Price aside, taste-wise (is that a word?) - it's not gear for everyone.  There is an EMM Labs "house sound".  You like it or you don't.  But it's not "neutral".  For my system, the surrounding gear is what I would call coherent and detailed.  If my DAC had the same qualities, I think my listening notes would often use words like "cooler", "clinical" and on a lot of tracks, "emotionless".  And of course there are whole sections of my music library which I could not listen to without grinding my teeth or doing an impersonation of Tyll Hertsens' infamous Ultrasone Ed 10 review on YouTube.  A case of "good equipment gone bad ..."

I have not listened to the Bricasti, MSB, Esoteric or Resolution's Cantata, so I can't compare them.  But I would expect them to have their own pluses and minuses.  Are they "better"? At this performance point, I think it's all subjective; that there is no absolute truth.  My POV is that I am no longer in the market for a DAC and can't see that changing anytime soon.

 

I had some non-audioholic friends over during the holidays and they wanted music, so they heard the EMM gear through both the SR-009s and Maggies.  Their faces were priceless as they heard what good music reproduction can sound like.  It's meaningful for me since I can both enjoy it personally, but also share it with my friends, and they don't have to understand what impedance the amp is driving to enjoy the sound.

post #57 of 62

Thanks for your insights Smeckles. I'm considering the CD-77.1 and the DAC2X (among a few others) and would like to hear more about your impressions of these two units: the CD-77 & DAC2X in particular.

 

Which sounds more "analog"? I think I know the answer to this already, but I'd like your take on it.

 

How about musicality?

 

Any thoughts on 3 dimensionality and soundstage between the two?

 

How about detail retrieval? I suspect they're both highly resolving with the nod possibly going to EMM, but I'd like your take on it.

 

Were your comparisons based on redbook vs redbook or redbook vs DSD? In your opinion does it matter? I'm of the opinion at this time that well recorded redbook can rival or well recorded DSD provided they are played back on equally well implemented systems using the same mastering. Further, I think the general consensus is that Redbook performs best on TDA1541A implementations, while there are many more opinions for playback of high res material.

 

When you were comparing them, were you using tube or ss amplification?

 

Thanks again, and I apologize for barraging you with questions (feel free to pass on any of them if you feel your recollection too vague, any insight you can provide would be helpful).

 

I have a chance to listen to these two units, but only in very different systems.

post #58 of 62
Quote:
Originally Posted by nd4speed View Post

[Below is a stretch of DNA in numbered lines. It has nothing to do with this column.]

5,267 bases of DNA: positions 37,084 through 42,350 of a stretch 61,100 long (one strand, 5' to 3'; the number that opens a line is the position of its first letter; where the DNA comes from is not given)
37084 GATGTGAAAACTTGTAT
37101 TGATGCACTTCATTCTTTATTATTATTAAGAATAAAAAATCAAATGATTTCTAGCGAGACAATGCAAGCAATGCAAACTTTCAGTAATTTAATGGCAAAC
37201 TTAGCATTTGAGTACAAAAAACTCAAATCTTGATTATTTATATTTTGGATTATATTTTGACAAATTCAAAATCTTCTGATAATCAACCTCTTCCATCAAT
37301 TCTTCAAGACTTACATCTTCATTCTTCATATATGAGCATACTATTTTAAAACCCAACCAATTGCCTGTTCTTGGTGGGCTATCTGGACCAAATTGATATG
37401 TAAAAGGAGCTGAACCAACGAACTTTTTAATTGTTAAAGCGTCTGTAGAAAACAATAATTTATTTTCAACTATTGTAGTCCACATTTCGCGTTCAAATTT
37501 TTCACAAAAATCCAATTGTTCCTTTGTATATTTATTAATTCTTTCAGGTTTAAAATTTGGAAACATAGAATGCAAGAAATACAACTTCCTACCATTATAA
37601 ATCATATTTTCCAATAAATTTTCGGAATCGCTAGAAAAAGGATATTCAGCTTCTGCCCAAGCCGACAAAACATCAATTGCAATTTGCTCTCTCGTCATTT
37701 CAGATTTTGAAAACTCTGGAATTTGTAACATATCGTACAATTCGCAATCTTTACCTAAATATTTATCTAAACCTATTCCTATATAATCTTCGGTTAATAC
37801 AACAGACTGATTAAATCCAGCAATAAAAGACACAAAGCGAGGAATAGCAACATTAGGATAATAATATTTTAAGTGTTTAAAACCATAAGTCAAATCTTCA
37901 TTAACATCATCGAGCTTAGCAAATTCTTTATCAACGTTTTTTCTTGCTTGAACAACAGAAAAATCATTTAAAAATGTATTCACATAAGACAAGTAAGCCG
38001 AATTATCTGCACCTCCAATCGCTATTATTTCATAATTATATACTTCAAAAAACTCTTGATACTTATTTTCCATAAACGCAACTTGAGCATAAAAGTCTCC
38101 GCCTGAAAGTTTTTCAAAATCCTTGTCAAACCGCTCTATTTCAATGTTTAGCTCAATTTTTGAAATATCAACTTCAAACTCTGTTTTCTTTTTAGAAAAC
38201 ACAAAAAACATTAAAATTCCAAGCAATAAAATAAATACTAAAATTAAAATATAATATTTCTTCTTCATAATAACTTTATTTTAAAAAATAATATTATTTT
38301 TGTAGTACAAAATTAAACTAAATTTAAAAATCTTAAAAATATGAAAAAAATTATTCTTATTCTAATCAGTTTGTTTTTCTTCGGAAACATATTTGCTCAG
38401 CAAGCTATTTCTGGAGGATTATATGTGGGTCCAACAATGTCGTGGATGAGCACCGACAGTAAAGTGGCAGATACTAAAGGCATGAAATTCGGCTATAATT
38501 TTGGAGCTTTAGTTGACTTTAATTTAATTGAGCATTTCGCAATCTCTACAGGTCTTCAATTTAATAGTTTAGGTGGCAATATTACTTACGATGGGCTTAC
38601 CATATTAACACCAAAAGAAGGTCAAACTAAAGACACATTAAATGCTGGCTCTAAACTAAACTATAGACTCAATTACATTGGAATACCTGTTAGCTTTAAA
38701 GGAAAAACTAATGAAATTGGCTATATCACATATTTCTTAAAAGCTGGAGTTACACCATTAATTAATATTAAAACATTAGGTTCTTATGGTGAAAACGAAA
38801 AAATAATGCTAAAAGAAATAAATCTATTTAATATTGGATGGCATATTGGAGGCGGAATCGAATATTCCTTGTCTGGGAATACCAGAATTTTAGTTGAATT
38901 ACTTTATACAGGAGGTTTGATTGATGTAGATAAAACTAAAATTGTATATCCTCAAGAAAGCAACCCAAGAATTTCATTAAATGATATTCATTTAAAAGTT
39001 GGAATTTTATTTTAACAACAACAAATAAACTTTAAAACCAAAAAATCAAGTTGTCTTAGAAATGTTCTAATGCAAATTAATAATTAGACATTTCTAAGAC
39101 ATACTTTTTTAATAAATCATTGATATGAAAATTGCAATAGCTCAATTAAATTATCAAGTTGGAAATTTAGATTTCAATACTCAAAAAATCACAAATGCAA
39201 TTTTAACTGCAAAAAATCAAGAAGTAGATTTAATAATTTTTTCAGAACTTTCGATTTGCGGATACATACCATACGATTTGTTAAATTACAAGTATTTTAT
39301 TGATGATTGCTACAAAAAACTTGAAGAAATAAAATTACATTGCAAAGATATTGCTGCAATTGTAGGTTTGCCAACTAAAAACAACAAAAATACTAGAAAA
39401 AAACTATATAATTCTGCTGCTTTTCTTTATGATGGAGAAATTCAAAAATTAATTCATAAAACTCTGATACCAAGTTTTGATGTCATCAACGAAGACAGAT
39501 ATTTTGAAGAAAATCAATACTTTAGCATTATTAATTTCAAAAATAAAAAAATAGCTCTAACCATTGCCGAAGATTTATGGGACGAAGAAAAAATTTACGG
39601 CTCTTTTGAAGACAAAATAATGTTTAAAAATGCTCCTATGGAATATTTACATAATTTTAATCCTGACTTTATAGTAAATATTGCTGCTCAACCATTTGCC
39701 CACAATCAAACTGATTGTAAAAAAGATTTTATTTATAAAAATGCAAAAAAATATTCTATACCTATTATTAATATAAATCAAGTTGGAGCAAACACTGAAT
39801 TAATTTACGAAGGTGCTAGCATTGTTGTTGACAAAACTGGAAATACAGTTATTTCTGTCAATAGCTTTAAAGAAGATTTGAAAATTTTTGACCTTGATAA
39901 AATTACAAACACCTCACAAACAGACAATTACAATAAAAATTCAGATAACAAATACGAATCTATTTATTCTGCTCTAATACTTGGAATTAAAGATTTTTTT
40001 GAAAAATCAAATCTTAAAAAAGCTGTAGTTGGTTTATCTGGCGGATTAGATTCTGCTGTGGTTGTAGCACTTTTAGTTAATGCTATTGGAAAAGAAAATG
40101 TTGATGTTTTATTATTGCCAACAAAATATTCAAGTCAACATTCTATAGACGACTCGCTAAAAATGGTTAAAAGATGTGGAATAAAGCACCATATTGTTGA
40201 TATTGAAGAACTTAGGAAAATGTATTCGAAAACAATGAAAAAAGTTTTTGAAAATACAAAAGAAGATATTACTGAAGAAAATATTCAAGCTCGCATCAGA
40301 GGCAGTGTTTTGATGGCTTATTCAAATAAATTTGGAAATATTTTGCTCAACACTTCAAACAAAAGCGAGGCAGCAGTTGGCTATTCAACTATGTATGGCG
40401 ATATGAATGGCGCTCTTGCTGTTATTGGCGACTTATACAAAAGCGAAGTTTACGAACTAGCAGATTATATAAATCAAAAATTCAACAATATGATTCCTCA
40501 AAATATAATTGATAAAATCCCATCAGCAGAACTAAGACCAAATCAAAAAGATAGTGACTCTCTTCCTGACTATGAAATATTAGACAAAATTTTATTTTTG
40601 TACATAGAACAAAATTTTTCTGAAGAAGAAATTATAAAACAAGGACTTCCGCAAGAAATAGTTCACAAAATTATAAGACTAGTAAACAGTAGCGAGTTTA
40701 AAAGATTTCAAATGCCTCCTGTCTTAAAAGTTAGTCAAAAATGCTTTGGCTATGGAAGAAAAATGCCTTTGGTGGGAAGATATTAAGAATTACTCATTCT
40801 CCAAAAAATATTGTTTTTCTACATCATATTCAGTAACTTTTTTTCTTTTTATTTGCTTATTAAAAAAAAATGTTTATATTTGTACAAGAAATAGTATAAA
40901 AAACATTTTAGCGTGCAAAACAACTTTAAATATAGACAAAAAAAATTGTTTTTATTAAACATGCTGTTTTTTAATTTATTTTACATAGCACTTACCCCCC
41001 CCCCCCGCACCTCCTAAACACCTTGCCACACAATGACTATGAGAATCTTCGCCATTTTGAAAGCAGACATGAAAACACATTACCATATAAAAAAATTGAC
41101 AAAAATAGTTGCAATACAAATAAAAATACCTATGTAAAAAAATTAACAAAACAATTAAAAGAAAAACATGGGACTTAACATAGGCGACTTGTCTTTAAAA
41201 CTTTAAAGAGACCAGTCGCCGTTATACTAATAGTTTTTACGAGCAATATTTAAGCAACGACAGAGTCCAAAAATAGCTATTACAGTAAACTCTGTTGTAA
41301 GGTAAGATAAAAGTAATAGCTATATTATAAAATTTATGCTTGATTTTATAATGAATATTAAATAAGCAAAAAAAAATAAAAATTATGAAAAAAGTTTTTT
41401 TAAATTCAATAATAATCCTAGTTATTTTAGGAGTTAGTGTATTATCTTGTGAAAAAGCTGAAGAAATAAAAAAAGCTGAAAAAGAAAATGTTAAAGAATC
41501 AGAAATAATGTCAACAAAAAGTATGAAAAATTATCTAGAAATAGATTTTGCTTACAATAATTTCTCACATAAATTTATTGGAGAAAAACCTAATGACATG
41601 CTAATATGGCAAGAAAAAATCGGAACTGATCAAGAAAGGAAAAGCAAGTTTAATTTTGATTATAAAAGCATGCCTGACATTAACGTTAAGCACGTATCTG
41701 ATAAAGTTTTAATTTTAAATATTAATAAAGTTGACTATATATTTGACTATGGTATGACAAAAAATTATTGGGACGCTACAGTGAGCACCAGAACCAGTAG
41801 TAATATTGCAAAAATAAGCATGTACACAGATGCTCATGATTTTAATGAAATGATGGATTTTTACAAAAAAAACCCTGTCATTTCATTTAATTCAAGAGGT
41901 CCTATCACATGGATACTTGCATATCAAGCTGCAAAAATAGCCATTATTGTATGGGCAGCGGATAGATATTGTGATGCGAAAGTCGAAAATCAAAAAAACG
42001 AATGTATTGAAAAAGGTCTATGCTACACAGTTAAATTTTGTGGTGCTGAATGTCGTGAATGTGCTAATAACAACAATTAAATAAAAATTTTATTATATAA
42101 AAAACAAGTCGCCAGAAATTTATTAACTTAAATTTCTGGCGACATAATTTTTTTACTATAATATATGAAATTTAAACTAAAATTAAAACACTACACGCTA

Thanks for your insights Smeckles. I'm considering the CD-77.1 and the DAC2X (among a few others) and would like to hear more about your impressions of these two units: the CD-77 & DAC2X in particular.

 

Which sounds more "analog"? I think I know the answer to this already, but I'd like your take on it.

 

How about musicality?

 

Any thoughts on 3 dimensionality and soundstage between the two?

 

How about detail retrieval? I suspect they're both highly resolving with the nod possibly going to EMM, but I'd like your take on it.

 

Were your comparisons based on redbook vs redbook or redbook vs DSD? In your opinion does it matter? I'm of the opinion at this time that well recorded redbook can rival or well recorded DSD provided they are played back on equally well implemented systems using the same mastering. Further, I think the general consensus is that Redbook performs best on TDA1541A implementations, while there are many more opinions for playback of high res material.

 

When you were comparing them, were you using tube or ss amplification?

 

Thanks again, and I apologize for barraging you with questions (feel free to pass on any of them if you feel your recollection too vague, any insight you can provide would be helpful).

 

I have a chance to listen to these two units, but only in very different systems.

 

Hi.

 

 

Many apologies for the wall o'text here, but to answer your questions with the seriousness that a multi-kilo $ purchase (or even audition) requires, I should get into what my own thoughts were when I had to choose between one or the other.

 

First of all, with either unit, I would think anyone can be happy, so it's not a case of "one is materially better than the other".   At this level, parts quality and overall Redbook CD performance is to be assumed as state-of-the-art.  It's the details of implementation and your personal listening preferences that will decide for you one over the other. I really, really liked the CD-77 and replacing it was neither easy nor a reflection of anything the AMR did "wrong".